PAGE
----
skip to Main Content
The 2012 Socré Barbaresco: An Italian Queen!

The 2012 Socré Barbaresco: An Italian Queen!

I love the Piedmont region of Italy! The beautiful landscape and lovely people are added bonuses to the glorious wines found throughout the region.

My husband and I were there a few years ago, and we absolutely loved it. We tasted in many of its regions, but visiting Barolo and Barbaresco was a dream come true!

While Barolo is often considered the “King” of Piedmont’s wines, Barbaresco is its “Queen”. Both 100% Nebbiolo, Barbaresco tends to be a bit more graceful and feminine than it’s Barolo counterpart.

For dinner last night I made fresh spaghetti with marinara sauce and burrata cheese, and I was determined to open a nice Italian red with which to pair it! So I went to our cellar and found a 2012 Socré Barbaresco. I was happy with my decision.

The wine has cherry, violet and baking spices on the nose. On the palate are the cherry, cinnamon, licorice and smooth tannins. This Barbaresco is very approachable right now and is nicely balanced. It’s easy to drink and yet complex as well, and paired beautifully with the simple marinara sauce on the pasta.

My husband gave me thumbs up on dinner last night, and I give Socré a definite stamp of approval on their 2012 Barbaresco! This pairing was a match made in heaven!

To find out more about Socré, check out their website:

My New Summer Wine? Pecorino!

My New Summer Wine? Pecorino!

The warm weather is already here in Florida. Yes … already! Along with warming weather comes the dwindling days and nights remaining to enjoy sitting on my deck at home with a glass of wine. Warm temperatures also mean starting the search for some fun and different white wines to enjoy along with the deck’s view! So I headed to my favorite wine store to see what they had.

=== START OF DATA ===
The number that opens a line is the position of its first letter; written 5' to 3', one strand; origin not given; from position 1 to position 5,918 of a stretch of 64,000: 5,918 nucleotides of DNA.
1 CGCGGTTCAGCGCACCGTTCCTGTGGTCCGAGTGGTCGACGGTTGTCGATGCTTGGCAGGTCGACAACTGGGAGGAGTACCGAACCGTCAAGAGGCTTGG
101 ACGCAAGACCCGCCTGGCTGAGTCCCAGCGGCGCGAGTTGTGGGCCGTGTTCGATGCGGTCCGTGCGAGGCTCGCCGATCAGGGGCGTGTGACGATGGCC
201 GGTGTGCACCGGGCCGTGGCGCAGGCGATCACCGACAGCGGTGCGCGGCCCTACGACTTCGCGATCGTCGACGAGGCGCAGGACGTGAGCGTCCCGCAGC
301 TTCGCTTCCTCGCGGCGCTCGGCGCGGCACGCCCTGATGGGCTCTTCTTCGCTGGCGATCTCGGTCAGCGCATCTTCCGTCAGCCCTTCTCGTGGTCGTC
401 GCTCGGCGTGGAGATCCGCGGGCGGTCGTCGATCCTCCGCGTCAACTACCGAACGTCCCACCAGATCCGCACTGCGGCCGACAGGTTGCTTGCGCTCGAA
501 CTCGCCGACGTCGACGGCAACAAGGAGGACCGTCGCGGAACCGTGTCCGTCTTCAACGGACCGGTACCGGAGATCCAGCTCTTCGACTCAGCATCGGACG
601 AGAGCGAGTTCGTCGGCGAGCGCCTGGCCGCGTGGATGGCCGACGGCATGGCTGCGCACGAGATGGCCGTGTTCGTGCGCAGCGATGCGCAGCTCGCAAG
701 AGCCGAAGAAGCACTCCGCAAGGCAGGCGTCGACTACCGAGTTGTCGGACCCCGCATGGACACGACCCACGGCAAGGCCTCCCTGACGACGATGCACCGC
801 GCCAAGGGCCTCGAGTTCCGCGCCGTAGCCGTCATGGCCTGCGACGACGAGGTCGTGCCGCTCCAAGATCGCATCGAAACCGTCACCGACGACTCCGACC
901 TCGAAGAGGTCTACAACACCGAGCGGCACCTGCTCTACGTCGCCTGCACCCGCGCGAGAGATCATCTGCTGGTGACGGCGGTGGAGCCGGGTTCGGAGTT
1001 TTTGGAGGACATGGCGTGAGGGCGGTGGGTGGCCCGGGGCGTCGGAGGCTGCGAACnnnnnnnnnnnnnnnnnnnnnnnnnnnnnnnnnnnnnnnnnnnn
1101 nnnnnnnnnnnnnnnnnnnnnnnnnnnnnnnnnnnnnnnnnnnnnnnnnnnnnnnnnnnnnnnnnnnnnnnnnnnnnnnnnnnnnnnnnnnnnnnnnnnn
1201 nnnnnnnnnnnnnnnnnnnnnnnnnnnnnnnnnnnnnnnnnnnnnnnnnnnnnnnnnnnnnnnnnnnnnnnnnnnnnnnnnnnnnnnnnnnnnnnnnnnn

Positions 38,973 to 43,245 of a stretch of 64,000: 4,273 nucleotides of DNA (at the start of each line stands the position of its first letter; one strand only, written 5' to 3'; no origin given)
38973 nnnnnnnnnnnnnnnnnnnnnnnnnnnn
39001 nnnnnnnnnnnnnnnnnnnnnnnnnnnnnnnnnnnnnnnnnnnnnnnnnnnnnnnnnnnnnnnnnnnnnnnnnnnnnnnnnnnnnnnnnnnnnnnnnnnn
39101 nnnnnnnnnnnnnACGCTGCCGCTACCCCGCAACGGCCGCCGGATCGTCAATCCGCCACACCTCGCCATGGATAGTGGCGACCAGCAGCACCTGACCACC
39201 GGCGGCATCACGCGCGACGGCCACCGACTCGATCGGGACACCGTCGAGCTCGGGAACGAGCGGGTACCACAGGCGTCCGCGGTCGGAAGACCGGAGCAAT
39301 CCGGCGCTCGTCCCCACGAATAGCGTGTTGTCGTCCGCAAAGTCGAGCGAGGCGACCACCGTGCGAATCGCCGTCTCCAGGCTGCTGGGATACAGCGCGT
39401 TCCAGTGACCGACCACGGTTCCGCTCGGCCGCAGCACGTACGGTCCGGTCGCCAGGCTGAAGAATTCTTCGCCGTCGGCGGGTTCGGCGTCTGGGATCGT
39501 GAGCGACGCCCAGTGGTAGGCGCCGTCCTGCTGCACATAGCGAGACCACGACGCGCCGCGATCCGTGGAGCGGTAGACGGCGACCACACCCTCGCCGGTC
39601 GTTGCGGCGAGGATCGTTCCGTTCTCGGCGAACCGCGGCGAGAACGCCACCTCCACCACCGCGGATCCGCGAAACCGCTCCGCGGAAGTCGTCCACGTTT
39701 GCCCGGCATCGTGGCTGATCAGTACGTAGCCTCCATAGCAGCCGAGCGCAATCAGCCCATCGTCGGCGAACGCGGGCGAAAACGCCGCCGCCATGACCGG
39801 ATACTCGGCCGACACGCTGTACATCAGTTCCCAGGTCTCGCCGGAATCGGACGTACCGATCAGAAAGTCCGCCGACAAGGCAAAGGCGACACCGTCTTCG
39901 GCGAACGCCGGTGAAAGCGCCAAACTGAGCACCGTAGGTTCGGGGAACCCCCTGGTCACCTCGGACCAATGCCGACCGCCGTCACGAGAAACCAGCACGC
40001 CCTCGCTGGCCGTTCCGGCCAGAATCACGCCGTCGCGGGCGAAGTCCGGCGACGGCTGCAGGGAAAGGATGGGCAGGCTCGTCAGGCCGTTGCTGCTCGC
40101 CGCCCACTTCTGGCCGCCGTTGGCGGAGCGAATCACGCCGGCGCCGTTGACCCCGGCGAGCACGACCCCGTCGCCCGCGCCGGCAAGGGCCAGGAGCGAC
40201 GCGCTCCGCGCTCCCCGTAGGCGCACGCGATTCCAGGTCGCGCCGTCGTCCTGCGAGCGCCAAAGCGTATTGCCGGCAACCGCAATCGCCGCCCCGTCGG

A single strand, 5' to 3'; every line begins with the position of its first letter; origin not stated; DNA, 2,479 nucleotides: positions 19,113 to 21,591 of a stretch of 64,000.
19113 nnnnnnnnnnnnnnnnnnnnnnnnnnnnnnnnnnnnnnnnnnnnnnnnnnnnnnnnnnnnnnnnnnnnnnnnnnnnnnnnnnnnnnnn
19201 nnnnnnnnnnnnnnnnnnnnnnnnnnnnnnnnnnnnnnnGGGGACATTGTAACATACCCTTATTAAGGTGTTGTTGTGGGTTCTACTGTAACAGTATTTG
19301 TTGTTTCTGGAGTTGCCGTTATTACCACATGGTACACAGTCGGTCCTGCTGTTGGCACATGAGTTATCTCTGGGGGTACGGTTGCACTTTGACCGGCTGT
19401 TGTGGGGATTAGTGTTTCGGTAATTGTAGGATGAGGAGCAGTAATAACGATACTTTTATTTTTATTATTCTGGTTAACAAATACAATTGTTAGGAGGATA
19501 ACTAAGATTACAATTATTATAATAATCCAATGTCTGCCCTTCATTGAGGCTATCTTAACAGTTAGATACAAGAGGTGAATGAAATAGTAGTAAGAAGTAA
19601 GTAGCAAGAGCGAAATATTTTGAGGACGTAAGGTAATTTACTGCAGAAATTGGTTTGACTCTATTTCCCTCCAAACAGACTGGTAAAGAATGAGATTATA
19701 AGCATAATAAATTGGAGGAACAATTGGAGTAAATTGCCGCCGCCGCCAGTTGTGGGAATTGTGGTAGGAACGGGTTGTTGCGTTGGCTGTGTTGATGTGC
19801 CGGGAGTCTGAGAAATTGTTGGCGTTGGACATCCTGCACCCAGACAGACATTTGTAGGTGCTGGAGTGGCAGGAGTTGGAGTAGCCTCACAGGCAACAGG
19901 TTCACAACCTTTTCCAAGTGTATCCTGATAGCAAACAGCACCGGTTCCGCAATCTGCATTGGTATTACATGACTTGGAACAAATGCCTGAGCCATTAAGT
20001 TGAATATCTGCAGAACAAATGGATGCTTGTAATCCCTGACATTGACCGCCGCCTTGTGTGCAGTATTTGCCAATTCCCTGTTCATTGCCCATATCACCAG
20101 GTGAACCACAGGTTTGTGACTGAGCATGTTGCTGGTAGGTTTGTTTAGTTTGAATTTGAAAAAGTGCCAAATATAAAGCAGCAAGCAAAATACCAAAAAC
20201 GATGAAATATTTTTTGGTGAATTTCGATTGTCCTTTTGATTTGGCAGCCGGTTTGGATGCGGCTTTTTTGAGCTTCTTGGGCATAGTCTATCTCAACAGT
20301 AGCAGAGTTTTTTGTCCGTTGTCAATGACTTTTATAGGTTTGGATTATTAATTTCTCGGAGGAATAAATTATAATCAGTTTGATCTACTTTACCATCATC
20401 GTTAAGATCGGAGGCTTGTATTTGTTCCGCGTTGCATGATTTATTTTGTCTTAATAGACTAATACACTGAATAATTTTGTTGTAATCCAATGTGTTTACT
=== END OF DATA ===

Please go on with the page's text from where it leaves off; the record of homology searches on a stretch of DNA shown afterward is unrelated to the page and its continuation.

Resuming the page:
I found a bunch and I cracked one open the other night for dinner. I couldn’t have been happier with my choice.

Pecorino is a white grape variety from Italy. Grown for hundreds of year in the Marche region, it was slowly replaced by more “productive” grapes, particularly Trebbiano. Rediscovered in the 1980s, Pecorino has made a comeback and is producing some lovely wines.

From Abruzzo’s subregion Colline Pescaresi, the 2015 La Valentina Pecorino is very aromatic with white flowers, pineapple and Meyer lemon on the nose. On the palate is exotic rich fruit, but with such great acidity, the richness is not at all overbearing. The palate also has some green apple, lemon, great minerality and an oily texture. Plus, the light golden color makes it look very pretty in the glass!

This wine sees no oak, and the richness is undoubtedly due in part to sur-lie aging, as well as some skin contact before fermentation. What’s not to like about a full-bodied complex white wine with great acidity that makes you keep wanting another glass?

For dinner, I had made a white pizza with roasted cauliflower and spinach. The acidity of the wine cut beautifully through the richness of the Béchamel sauce on the pizza. The fruitiness of the wine complimented the mozzarella and the vegetables. The pairing was a success!

If you want to change up your white wine world, and perhaps are looking for something other than a Sauvignon Blanc, check out Pecorino. In fact, why not try the La Valentina Pecorino. I can attest to it being a really nice wine, and at below $20, it’s also a great bang for the buck.

You can find out more here:

My Favorite Red of the Day!

I attended a blind tasting yesterday with Master Sommeliers Andrew McNamara and Matt Stamp. Not only is it always very educational to taste with such knowledgeable wine pros, but it’s also a great chance to taste some nice wines!

My favorite of yesterday’s red flight was the 2010 Ciacci Piccolomini d’Aragona Brunello di Montalcino.